Situational agility | Measuring soft skills

Measuring soft skills
Promoted by Measuring soft skills

Despite its widespread and frequent use, the term ‘soft skill’ is surprisingly hard to define.

As a bucket term, ‘soft skills’ relates to a wide range of social-emotional competencies, which are often presented in opposition to ‘hard skills’, technical proficiencies related to technical tasks. The definition of soft skills has varyingly been linked to ideas such as Goleman’s Emotional Intelligence (EQ), social and situational agility and or simply an individual’s ‘character’ or ‘personality’. Given the difficulty in even defining what a soft skill is, it should come as no surprise that measuring these critical capabilities is far from straightforward.

Traditional Approaches to Soft Skill Measurement


Perhaps the most ubiquitous method of measuring soft skills is that of employee surveys. Whilst self-reporting surveys are a low-cost, low-effort method that can quickly generate extensive amounts of data, the value of such data is often limited; generally, you can expect to collect more noise than signal. Research suggests that much of the data from self-surveys is unreliable; they are easy to fake, and employees often will present themselves in a more favourable light than may actually be the case. Even with the provision of anonymity to encourage honesty, the reliability of surveys will still be questionable.

180/360 Feedback

Whilst the variety of data sources inherent in 180- and 360-degree feedback approaches may facilitate higher quality results than those of surveys, the fundamental problems that limit the utility of surveys apply to these approaches. Honest responses are not guaranteed, as there is no way of eliminating malicious, inaccurate or biased perspectives. Furthermore, the process of collecting 360-degree feedback is time-consuming and laborious, and as such is not suited to regular, real-time assessment of soft skills.

The true limitation, however, of both 180- and 360-degree feedback and survey approaches is that both generate data that is entirely anecdotal and subjective. In a world where hard, quantifiable data metrics such as sales numbers, client satisfaction and growth drive business, soft approaches such as surveys simply aren’t reliable or objective enough to truly be of value.

Machine Learning and Monitoring Software

Recently, machine-learning driven monitoring software has entered as a market solution. These approaches collect data on employee behaviours from a variety of sources such as semantic monitoring and analysis of texts or emails, facial recognition and tracking through device cams and website browsing and social media behaviour. This data is fed into an algorithm which identifies behavioural patterns that can be correlated to other performance metrics. Such approaches result in a flow and analysis of data that is continuous, real-time and automatic, and seemingly objective.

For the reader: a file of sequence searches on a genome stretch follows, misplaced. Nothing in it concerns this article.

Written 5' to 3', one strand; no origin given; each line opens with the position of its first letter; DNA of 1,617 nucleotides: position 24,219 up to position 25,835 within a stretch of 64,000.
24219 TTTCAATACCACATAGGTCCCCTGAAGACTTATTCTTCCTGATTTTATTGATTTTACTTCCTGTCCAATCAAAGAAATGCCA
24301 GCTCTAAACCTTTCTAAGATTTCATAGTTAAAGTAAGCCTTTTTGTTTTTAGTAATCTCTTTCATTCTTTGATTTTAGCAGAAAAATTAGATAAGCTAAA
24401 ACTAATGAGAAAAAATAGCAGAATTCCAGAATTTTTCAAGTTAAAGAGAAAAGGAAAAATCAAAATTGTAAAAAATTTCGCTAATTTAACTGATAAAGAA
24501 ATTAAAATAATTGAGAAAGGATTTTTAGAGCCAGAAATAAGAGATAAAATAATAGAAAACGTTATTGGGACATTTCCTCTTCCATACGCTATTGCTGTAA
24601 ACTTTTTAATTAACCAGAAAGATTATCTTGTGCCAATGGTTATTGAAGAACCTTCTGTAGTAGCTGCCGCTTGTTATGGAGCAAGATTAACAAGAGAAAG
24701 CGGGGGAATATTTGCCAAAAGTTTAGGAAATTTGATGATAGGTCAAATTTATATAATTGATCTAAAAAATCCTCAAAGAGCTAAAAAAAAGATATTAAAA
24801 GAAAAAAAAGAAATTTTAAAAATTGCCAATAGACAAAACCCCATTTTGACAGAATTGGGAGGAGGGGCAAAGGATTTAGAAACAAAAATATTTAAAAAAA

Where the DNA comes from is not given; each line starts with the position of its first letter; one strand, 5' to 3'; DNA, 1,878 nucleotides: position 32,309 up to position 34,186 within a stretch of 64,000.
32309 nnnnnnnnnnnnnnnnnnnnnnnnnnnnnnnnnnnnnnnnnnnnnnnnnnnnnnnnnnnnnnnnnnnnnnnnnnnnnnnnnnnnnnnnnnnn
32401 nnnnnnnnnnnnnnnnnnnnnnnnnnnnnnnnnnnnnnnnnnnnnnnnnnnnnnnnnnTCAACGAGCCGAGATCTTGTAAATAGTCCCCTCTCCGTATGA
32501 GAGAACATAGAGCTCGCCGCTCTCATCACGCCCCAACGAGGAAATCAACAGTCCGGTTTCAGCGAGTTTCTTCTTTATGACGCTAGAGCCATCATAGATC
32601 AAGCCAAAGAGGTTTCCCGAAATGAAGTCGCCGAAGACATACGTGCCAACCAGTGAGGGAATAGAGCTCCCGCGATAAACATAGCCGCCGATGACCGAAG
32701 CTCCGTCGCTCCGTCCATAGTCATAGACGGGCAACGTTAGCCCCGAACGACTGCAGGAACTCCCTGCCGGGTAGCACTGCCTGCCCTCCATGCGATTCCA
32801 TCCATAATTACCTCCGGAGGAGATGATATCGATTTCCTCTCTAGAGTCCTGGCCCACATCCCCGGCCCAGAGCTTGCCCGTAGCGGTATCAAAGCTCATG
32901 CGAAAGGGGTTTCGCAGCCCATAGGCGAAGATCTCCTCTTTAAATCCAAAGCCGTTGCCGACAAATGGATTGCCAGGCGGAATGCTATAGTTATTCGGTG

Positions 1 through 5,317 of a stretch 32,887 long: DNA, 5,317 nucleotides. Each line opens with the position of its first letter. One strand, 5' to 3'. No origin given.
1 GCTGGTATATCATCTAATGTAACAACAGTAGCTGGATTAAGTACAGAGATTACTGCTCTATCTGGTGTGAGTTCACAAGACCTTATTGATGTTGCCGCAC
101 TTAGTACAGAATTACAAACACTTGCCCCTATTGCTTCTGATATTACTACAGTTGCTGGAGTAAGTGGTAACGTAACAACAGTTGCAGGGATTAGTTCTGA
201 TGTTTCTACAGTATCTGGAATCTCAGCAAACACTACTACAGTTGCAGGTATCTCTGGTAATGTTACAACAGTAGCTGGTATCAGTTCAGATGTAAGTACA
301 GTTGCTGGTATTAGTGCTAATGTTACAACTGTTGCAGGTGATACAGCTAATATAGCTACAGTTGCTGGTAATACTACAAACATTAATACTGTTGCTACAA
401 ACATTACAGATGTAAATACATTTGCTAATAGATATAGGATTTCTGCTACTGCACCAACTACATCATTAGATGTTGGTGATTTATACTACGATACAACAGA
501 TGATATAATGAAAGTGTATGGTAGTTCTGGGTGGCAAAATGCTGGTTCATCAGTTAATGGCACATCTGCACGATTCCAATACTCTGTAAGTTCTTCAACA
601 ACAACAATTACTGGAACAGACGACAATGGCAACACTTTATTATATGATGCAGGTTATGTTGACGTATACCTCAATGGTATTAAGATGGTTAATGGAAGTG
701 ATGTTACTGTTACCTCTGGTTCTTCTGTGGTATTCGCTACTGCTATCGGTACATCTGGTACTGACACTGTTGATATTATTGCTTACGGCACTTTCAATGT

However, even machine-driven approaches aren’t without biases, as developers may inadvertently introduce their own preconceptions into their algorithms; the datasets which these algorithms are fed may be fundamentally flawed or biased. For example, a 2018 MIT study on biases in facial recognition software found that maximum error rates when identifying ‘lighter skinned males’ were 0.8%, rising to 34.7% for ‘darker skinned females’. This significant disparity stemmed from the fact that the datasets from which the algorithms were developed consisted largely of lighter-skinned subjects. Furthermore, as the algorithms are self-learning, which data they pay attention to may become obscured from developers themselves. It is clear that despite the objectivity you might associate with machine learning-driven processes, they are often anything but objective.

So, what’s the solution?

USTEER is a new approach to soft skill development and measurement that we developed out of our extensive experience of the challenges in tracking soft skill improvement. We set out to find the function of the mind that really regulates a person’s social-emotional interactions; we call this our cognitive steering. We found that cognitive steering wasn’t being effectively assessed by traditional surveys, so we designed a technology that could measure it. Our founder, Dr Simon Walker, also led the work which defined this as a uniquely human skill; thus, we call soft skills, human skills. We tested this technology rigorously in both business environments and in education, with more than 70,000 participants over 10 years, in order to build a platform that is both robust and intuitive. We launched USTEER when we were certain we had a solution that could really help businesses today.

To find out more about how USTEER can help your organisation measure and develop crucial human soft skills, visit 

Find out more about USTEER

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